Conservatives Oppose 'Special Treatment' for Sexual Behavior
July 7, 2008 - 8:05 PM
(CNSNews.com) - A conservative group is organizing opposition to a bill that would give special treatment to a group of people based solely on their behavior.
The legislation, introduced by Rep. Henry Waxman (D-Calif.), would affirm that federal employees are protected from discrimination on the basis of sexual orientation and would repudiate any assertion to the contrary, according to a bill summary.
As of last Thursday, H.R. 3128 (the Clarification of Federal Employment Protection Act) had 16 cosponsors -- 13 Democrats and three Republicans. The American Family Association notes that some of the co-sponsors are openly homosexual.
The bill would make it illegal to discriminate against homosexuals in federal hiring, but the AFA says homosexuals already have the same protections against discrimination as other employees do.
"What the congressmen are asking for is special treatment for a group of people who can be identified only by their sexual behavior," said Donald Wildmon, founder and chairman of the American Family Association.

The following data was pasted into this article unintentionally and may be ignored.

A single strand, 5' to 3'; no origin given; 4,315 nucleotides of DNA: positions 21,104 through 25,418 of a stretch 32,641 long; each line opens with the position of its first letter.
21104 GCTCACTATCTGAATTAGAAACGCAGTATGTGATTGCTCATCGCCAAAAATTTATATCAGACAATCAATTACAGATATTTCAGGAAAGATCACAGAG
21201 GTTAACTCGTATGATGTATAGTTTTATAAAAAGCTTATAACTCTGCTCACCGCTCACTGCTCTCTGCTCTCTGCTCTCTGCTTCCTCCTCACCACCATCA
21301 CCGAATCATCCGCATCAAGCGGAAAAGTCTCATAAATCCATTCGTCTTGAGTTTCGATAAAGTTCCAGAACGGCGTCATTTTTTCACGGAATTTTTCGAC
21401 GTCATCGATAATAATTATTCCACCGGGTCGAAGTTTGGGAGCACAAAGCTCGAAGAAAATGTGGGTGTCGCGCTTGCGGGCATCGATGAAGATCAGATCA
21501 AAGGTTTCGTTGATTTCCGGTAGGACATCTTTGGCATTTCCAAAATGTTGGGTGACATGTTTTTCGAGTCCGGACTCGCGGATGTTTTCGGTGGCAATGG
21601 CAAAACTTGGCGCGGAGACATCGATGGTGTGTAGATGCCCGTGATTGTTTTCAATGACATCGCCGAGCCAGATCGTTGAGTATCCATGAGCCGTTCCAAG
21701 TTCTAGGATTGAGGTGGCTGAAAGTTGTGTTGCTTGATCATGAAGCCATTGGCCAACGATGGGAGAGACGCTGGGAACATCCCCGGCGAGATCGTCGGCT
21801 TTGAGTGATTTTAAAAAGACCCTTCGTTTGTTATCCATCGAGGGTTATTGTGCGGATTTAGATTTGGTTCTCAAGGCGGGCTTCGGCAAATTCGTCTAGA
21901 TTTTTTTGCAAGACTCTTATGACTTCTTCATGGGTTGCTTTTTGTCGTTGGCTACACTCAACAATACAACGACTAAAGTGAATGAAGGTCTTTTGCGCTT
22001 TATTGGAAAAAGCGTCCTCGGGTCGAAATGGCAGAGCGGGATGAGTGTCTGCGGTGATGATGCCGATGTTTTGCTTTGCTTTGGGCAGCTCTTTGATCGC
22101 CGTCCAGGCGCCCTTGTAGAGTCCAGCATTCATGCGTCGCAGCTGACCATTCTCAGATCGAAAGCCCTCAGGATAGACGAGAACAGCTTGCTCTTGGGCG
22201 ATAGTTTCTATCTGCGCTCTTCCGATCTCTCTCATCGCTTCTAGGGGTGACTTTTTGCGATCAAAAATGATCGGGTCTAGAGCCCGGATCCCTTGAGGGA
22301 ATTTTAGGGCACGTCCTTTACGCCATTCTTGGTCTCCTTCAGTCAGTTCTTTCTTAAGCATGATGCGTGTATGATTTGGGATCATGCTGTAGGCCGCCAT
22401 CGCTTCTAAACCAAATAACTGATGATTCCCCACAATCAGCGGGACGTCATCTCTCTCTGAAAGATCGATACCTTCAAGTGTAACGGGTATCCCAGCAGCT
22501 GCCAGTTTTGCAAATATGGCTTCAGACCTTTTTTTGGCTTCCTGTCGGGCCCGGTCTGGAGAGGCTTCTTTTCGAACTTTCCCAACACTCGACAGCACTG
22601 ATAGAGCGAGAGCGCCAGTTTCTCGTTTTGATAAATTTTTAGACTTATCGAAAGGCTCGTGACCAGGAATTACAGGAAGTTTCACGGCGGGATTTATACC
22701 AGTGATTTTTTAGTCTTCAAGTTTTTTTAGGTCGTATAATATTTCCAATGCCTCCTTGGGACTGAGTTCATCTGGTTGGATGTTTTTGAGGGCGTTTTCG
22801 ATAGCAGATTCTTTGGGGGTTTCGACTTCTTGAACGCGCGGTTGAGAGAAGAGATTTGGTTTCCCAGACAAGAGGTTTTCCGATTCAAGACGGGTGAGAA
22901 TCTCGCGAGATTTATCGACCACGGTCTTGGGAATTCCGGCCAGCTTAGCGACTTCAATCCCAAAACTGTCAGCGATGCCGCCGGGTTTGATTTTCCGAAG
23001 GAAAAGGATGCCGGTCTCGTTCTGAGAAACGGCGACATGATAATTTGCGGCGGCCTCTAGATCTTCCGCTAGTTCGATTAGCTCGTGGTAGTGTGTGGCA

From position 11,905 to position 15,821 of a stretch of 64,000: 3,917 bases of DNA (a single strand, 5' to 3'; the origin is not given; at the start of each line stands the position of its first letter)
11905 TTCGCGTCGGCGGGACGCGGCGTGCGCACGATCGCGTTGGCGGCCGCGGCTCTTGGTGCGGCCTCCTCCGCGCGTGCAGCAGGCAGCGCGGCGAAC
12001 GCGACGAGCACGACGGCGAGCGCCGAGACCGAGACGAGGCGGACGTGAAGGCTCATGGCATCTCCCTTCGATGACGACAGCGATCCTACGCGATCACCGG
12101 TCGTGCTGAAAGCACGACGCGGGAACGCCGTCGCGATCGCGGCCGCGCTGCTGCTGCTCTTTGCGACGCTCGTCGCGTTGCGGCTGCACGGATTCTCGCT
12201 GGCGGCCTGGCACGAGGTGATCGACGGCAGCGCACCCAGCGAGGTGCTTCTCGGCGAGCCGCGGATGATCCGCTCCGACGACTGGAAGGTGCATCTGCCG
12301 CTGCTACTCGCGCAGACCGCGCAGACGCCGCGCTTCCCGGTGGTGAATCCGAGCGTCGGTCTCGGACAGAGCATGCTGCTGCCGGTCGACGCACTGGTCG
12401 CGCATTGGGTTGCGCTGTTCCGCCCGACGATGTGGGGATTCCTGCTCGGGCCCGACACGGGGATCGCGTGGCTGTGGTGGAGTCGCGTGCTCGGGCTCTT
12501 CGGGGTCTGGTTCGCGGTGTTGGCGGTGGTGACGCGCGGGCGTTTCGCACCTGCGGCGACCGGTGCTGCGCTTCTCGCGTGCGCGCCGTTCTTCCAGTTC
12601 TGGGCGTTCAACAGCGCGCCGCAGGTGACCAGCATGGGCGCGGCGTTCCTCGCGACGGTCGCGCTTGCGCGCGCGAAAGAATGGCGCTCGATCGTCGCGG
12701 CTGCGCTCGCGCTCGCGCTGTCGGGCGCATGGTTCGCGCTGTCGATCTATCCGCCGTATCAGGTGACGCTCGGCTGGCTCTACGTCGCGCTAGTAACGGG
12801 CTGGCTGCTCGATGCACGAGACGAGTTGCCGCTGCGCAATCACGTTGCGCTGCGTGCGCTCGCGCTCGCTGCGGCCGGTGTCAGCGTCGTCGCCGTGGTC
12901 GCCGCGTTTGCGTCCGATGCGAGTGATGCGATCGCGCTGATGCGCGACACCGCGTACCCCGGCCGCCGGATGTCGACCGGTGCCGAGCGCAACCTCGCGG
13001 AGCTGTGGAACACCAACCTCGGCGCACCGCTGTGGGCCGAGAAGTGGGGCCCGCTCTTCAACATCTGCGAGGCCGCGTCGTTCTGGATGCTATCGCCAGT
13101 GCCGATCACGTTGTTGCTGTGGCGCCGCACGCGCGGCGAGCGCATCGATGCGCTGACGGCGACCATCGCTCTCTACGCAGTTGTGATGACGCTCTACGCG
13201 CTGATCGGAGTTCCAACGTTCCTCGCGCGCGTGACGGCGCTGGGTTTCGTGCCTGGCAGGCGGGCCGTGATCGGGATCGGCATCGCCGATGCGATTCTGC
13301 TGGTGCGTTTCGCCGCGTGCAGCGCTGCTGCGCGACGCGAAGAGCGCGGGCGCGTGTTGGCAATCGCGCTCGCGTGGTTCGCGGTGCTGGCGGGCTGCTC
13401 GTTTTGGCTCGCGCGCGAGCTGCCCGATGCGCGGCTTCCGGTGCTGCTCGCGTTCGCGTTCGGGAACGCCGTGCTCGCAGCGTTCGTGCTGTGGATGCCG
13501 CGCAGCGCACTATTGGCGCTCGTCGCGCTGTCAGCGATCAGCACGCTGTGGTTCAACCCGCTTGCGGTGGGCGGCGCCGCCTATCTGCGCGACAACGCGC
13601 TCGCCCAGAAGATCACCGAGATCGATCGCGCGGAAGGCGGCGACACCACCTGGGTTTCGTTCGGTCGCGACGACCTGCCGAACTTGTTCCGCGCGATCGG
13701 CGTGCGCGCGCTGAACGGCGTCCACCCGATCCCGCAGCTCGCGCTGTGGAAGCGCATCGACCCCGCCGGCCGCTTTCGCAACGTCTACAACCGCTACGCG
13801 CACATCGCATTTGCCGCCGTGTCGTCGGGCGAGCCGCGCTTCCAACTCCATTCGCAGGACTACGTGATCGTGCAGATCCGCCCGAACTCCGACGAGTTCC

According to Wildmon, it was during the Clinton administration that Special Counsel Elaine Kaplan (whom he describes as a practicing lesbian) inserted "sexual orientation" in the Office of Special Counsel guidelines despite having no authority to do so. This elevated homosexuality to a protected status such as race, color, creed or religion.
Scott Bloch, who now heads Office of Special Counsel, removed the words "sexual orientation" from the guidelines because Congress had never authorized the addition, Wildmon said. Homosexual activists tried to get Bloch fired, but failed.
Criticism of the bill also comes from the left: H.R. 3128 does not include protections for transgenders, something that upsets activists representing their interests.
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